Based on Living Compass “Practicing Courage with all your heart, soul, strength and mind”

“The only true perfection available to us is the honest acceptance of our imperfection.”
Richard Rohr

It is hard to underestimate the damage that the “disease of perfectionism”does to the well-being of ourselves and to others. Perfectionism creates deep feelings of lack and inadequacy in ourselves, sending us on an endless and impossible search to correct every perceived flaw. It can also create harsh criticisms, which can then become the justification for the mistreatment of others who are judged to be “less than perfect” in some way.

Perfectionism is not in any way the same thing as striving to be our best selves and striving to do the right thing. Perfectionism can actually cripple us and prevent us from striving to be our best, like when a child who is constantly criticized for not living up to some perfectionistic standards may eventually give up and stop trying.

The Bible is full of stories of people who, when first called by God, respond by stating their inadequacies. Each of them knows their imperfections all too well, and thus believe God would be better off calling someone else. God’s response? Our imperfections are not only accepted, but often become the way God works through us.  As people of faith, our belovedness is not something we earn or achieve. We are beloved by God because we are God’s children. Knowing and truly internalizing this is key to letting go of perfectionism.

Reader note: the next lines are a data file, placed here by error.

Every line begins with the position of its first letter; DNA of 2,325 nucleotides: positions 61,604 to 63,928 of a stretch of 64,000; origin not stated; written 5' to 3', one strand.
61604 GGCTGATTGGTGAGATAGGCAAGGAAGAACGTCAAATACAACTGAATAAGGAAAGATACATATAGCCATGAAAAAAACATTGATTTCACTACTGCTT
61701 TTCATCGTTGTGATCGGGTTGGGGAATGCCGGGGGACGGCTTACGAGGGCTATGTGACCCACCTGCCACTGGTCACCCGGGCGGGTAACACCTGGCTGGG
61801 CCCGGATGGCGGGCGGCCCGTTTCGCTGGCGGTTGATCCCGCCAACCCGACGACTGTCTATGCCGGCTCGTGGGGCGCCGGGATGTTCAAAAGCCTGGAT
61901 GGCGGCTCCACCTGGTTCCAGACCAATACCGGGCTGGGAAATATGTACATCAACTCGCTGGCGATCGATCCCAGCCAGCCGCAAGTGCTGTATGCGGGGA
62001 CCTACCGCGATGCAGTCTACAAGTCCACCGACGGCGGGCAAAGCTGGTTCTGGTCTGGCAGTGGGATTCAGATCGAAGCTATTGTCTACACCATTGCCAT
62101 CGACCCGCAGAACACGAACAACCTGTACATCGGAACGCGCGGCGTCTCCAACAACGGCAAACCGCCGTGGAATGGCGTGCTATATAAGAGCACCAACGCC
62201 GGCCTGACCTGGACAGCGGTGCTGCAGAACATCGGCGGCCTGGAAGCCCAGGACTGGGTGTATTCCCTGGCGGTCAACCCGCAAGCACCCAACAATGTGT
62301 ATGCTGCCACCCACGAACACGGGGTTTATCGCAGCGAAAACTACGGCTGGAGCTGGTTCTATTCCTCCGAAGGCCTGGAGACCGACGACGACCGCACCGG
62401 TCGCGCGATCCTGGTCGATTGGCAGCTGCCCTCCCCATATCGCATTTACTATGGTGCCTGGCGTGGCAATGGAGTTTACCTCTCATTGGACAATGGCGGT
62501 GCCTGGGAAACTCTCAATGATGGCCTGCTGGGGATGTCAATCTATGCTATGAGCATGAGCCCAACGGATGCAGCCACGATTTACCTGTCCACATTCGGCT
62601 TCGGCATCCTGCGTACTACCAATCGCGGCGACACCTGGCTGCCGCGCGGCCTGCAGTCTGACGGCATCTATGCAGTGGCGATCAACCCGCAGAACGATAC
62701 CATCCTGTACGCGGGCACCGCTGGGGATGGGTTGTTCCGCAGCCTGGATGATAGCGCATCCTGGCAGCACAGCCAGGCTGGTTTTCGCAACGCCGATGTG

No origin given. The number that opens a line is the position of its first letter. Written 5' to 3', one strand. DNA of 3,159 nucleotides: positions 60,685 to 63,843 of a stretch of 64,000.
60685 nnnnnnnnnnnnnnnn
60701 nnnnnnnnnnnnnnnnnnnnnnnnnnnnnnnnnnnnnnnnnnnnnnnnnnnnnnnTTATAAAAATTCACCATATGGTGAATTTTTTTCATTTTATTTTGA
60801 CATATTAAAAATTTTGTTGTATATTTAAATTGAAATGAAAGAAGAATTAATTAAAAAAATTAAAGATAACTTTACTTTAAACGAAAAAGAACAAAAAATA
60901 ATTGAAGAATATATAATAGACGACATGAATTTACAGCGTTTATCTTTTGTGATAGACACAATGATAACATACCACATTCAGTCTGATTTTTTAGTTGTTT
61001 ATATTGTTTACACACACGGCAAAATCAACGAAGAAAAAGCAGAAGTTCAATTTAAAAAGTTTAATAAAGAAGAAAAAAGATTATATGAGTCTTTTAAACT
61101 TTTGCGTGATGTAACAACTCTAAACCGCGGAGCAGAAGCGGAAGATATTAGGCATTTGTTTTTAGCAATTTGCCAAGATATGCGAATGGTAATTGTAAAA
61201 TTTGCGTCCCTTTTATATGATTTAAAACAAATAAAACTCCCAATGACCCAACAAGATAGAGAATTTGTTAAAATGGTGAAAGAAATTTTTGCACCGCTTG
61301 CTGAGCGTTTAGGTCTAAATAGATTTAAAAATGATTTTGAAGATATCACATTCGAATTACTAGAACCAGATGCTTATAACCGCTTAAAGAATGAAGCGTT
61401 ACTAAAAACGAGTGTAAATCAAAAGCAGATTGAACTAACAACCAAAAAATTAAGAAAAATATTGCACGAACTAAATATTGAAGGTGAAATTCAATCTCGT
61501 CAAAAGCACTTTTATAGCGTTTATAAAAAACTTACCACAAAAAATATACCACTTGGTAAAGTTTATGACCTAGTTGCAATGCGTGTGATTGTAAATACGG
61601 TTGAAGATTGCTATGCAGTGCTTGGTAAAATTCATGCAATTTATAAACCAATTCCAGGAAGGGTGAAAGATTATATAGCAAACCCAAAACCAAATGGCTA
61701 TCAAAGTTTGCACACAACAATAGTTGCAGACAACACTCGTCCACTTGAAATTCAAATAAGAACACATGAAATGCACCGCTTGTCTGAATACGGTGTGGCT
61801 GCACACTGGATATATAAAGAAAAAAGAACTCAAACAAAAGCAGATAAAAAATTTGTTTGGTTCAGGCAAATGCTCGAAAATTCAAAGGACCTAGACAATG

Do you or have you ever struggled with perfectionism? While it is wonderful to strive to be our best selves, perfectionism can cause us to stumble. Are you aware of the harmful effects of perfectionism, either in how you treat yourself or in how you view and treat others? What might help you to let go of perfectionism?